Supreme Court of Norway

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Supreme Court of Norway
Høyesterett
Coat of arms of Norway.svg
Established 1815
Country Norway
Location Oslo
Coordinates 59°54′51.63″N 10°44′40.19″E / 59.9143417°N 10.7444972°E / 59.9143417; 10.7444972
Authorized by Constitution of Norway
Number of positions 20
Website www.domstol.no
Chief Justice
Currently Tore Schei
Since 2002
The Supreme Court building in Oslo.
Photographer: Commons user Bjoerntvedt

The Supreme Court of Norway (Norwegian Bokmål: (Norges) Høyesterett; Norwegian Nynorsk: (Noregs) Høgsterett; lit. ‘Highest Court’) was established in 1815 on the basis article 88 in the Constitution of the Kingdom of Norway, which prescribes an independent judiciary. It is located in the capital Oslo. In addition to serving as the court of final appeal for civilian and criminal cases, it can also rule whether the Cabinet has acted in accordance with Norwegian law and whether the Parliament has passed legislation consistent with the Constitution.

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The Supreme Court is Norway's highest court. It has the entire Kingdom as its jurisdiction. It is a court of appeal, i.e. cases cannot be brought before the court if they are not tried in a district court (Norwegian: tingrett) and in most cases also in a regional court (Norwegian: lagmannsrett). Nevertheless, the Supreme Court has the prerogative to decide itself which cases of appeal it shall hear. This leads the court to hear cases of principal importance, where clarification is needed or where standards need to be set. Rulings set substantial precedence for the lower courts as well as for the Supreme Court itself.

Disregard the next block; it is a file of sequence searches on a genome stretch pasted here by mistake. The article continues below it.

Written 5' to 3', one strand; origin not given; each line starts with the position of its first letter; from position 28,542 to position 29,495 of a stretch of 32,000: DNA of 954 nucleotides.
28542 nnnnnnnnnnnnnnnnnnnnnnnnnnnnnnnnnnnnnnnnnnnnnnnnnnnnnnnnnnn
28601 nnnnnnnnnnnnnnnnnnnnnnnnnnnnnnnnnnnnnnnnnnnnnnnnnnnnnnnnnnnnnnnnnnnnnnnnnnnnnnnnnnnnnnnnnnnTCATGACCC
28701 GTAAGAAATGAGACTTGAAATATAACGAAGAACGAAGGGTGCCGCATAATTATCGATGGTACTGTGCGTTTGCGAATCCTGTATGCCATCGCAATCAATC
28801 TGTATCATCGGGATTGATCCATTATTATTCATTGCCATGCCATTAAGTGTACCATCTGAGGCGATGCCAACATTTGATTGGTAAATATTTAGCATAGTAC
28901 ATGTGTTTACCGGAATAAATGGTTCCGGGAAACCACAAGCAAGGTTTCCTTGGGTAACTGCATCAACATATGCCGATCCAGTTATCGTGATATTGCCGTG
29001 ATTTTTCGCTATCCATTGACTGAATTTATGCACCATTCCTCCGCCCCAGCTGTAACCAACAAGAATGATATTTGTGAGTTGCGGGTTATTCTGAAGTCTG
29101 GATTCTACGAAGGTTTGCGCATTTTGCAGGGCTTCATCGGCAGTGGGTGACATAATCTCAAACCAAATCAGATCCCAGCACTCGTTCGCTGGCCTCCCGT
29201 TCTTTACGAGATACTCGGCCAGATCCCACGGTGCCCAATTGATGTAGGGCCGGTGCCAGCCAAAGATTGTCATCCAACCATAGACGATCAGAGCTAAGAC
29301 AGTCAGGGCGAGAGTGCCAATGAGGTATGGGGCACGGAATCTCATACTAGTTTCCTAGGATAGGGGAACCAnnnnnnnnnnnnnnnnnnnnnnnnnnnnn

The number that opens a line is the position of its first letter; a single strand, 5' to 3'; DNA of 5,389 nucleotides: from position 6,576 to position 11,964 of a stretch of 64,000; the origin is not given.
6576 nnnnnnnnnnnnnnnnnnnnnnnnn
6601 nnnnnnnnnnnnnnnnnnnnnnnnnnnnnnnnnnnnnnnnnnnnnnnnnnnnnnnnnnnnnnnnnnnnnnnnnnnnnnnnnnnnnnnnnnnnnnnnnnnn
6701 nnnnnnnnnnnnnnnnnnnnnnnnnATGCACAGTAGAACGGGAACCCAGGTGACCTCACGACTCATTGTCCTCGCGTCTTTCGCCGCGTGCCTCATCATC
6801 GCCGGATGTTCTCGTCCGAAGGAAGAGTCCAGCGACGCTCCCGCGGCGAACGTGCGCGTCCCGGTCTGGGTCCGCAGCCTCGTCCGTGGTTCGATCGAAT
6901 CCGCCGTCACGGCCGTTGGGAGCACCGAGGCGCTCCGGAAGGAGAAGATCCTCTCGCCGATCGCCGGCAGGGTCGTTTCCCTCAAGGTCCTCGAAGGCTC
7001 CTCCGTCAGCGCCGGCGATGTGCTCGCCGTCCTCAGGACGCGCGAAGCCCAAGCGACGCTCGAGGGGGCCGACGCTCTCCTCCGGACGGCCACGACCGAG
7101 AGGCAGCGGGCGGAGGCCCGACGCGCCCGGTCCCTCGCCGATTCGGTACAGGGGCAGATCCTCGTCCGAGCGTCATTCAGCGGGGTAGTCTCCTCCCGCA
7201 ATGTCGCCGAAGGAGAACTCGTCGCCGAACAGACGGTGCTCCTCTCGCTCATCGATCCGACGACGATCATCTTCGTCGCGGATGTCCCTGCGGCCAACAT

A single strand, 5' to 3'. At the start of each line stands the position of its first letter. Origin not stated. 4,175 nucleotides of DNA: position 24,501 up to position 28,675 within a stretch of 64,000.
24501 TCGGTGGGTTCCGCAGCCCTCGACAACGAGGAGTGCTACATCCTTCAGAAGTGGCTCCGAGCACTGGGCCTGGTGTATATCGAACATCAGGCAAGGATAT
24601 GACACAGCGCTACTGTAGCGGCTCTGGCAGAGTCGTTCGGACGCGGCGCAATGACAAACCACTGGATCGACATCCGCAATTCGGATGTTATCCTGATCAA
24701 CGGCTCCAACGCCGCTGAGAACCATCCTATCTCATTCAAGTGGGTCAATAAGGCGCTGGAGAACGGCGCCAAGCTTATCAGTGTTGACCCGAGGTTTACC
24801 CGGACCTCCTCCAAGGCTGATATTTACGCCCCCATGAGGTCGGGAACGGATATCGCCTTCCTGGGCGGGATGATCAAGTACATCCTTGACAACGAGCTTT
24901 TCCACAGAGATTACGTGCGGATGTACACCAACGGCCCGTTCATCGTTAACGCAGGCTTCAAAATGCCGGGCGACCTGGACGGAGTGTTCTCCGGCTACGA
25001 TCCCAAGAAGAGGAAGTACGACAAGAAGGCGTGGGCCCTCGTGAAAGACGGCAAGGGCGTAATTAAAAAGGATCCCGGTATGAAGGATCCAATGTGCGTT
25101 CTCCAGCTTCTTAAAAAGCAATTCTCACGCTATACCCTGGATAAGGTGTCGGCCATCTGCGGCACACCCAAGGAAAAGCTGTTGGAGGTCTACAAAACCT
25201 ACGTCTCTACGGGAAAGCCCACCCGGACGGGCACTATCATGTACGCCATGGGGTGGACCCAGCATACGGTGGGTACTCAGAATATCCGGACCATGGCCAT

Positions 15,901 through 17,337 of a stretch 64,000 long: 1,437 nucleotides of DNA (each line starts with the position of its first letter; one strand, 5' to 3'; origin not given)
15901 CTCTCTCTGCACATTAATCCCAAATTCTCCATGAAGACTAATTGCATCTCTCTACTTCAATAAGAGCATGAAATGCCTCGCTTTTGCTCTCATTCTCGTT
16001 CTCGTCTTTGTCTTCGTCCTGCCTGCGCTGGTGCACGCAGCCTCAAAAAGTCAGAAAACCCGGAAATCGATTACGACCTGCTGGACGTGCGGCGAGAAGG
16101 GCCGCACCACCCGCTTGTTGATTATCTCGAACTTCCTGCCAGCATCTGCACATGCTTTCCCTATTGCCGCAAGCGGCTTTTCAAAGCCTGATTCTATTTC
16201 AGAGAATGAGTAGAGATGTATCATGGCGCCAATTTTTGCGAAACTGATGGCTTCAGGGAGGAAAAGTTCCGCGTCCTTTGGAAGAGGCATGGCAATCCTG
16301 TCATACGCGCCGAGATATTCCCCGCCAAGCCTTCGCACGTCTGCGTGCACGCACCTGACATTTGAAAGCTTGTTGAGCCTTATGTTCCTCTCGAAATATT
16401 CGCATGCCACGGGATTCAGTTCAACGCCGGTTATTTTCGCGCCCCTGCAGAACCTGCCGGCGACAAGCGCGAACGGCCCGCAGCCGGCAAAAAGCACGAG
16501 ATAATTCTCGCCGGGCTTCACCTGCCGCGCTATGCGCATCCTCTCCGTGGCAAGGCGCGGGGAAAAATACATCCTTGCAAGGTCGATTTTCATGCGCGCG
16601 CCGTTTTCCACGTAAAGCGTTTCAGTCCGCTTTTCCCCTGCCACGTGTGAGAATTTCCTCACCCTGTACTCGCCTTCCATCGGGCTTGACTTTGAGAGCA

As a subject to Norwegian law, one has no right to be heard in the Supreme Court, as the universal Human Rights article on a fair trial is believed to be satisfied with the district courts and as courts of appeal the regional courts.

The Supreme Court has a committee consisting of three justices who decide what cases shall be tried in the Supreme Court. The same committee decides in procedural questions appealed from the lower courts. Once approved, the case is heard and decided by 5 justices. A case may be decided in grand chamber, set with 11 justices, if the court decides that clear precedence needs to be set. In rare circumstances, a case may be heard in Plenum by all 20 justices. This happens when the court needs to decide if legislation conflicts with the constitution or a case involves fundamental questions.

The court is chaired by a Chief Justice together with 19 other justices. The current Chief Justice is Tore Schei.

To be eligible to apply for the position as a Supreme Court justice, the Constitution of Norway states that one must be a Norwegian citizen, have a law degree with excellent academic record and be at least 30 years old. Once a justice has taken office, he or she may only be removed by impeachment through conviction in the Riksrett. As of 2013, this has never happened. Justices face mandatory retirement at age 70.

The court's salary is regulated by the Storting. Since October 1 2011, justices have been paid NOK 1,487,000 ($262,600) and the chief justice NOK 1,724,000 ($304,500).

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